Main Street Armory, Rochester, New York

Coming into this "Versus" televised bout, which is now the NBC Sports Network, "Kid Diamond" (24-1-1, 14 KOs) was a highly touted prospect whose only blemishes had been a knock-out loss to Nate Campbell and a draw with Joel Casamayor, both in 2005.

The former 2000 Olympian had put together a streak of four consecutive victories since getting stopped by the Galaxxy Warrior and was trying to climb his way back up the Lightweight ladder. Unfortunately, the fighter from Kyrgyzstan was about to take on a powerful southpaw with just three weeks notice.

Miguel Huerta (24-7-1, 17 KOs) from Mexico City, Mexico, was known for the power of his big left hook by those who had met him in the ring prior to his engagement with Kid Diamond. The 29 year old fighter entered the ring as the blue corner substitute and was expected to be a trajectory opponent for the TOP RANK prospect. Huerta's advantage was the size of the ring, which was very small to most fighters' standards and ultimately favored the big punching Mexican.

To begin the contest, Huerta met Raiymkulov in the center of the ring and both men immediately started to exchange blows. To most in attendance and those watching at home, it was obvious from the outset that "Kid Diamond" was having a hard time seeing the left hand come out of the southpaw stance. Huerta's left hand bombs were landing effectively and causing the favored fighter many problems in the small ring.

Through the first four rounds, Raiymkulov was throwing a higher volume of punches but was landing less than his opponent. Also, Huerta was connecting at a much higher percentage and seemed to land the harder more effective shots. Most ringside observers, including the late Nick Charles, had the Mexican fighter up four rounds to none.

In the middle rounds, "Kid Diamond" began to work more effectively and the left eye of Huerta began to swell, but the blue corner opponent continued to land the harder and cleaner shots. Unfortunately for Huerta, his face told a different story. He had a bloody nose, a swollen left eye, and a cut at the hairline. This could have been a factor which influenced the judges' decision.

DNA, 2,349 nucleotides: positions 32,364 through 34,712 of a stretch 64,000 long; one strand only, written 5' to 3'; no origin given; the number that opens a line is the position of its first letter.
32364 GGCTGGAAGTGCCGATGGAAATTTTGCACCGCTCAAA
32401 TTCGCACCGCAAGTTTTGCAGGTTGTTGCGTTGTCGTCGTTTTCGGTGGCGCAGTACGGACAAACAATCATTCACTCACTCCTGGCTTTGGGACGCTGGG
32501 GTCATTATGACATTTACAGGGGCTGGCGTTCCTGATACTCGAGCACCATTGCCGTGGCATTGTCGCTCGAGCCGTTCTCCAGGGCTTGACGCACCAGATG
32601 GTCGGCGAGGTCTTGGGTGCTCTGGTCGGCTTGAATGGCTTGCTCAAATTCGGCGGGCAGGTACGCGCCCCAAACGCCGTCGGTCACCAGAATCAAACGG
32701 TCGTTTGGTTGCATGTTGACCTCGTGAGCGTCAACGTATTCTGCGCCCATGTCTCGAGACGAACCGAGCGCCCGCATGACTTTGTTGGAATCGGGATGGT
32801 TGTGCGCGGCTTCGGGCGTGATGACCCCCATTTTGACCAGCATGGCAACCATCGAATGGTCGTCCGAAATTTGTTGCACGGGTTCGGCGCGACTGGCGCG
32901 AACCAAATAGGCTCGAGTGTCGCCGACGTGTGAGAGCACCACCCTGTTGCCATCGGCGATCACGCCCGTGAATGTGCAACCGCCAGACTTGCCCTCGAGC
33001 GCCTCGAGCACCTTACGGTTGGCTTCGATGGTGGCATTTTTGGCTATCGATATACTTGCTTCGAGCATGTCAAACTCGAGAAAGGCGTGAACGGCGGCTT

Going into the final two rounds, Huerta was still landing hard left hands to the face of Kid Diamond and floored the former Olympian in the eleventh round. Although Raiymkulov beat the referee's count, it was obvious to most who viewed the entertaining bout that Diamond's nose was broken as a result of the hard left hand.

Huerta finished the twelve round contest strong and seemingly won the fight, leading comfortably on the "Versus" televised scorecard.

Official Verdict: Ruben Garcia (116-111, Huerta), Don Ackerman (114-113, Raiymkulov), and Frank Adams (114-113, Raiymkulov) in favor of the winner and still NABF Lightweight title holder Almazbek "Kid Diamond" Raiymkulov.

After the bout, "Versus" commentators Nick Charles and Wally Matthews called it "one of the worst decisions" they had ever seen. "Versus" online scorers had Huerta winning the fight 115-110. Although Diamond had thrown over 200 more punches than the Mexican fighter, Huerta had landed just as many shots connecting at a more accurate rate of 42%.


Lamon Brewster Split Decision 12 Kali Meehan
WBO Heavyweight Championship
September 4th, 2004
Mandalay Bay Resort & Casino in Las Vegas, NV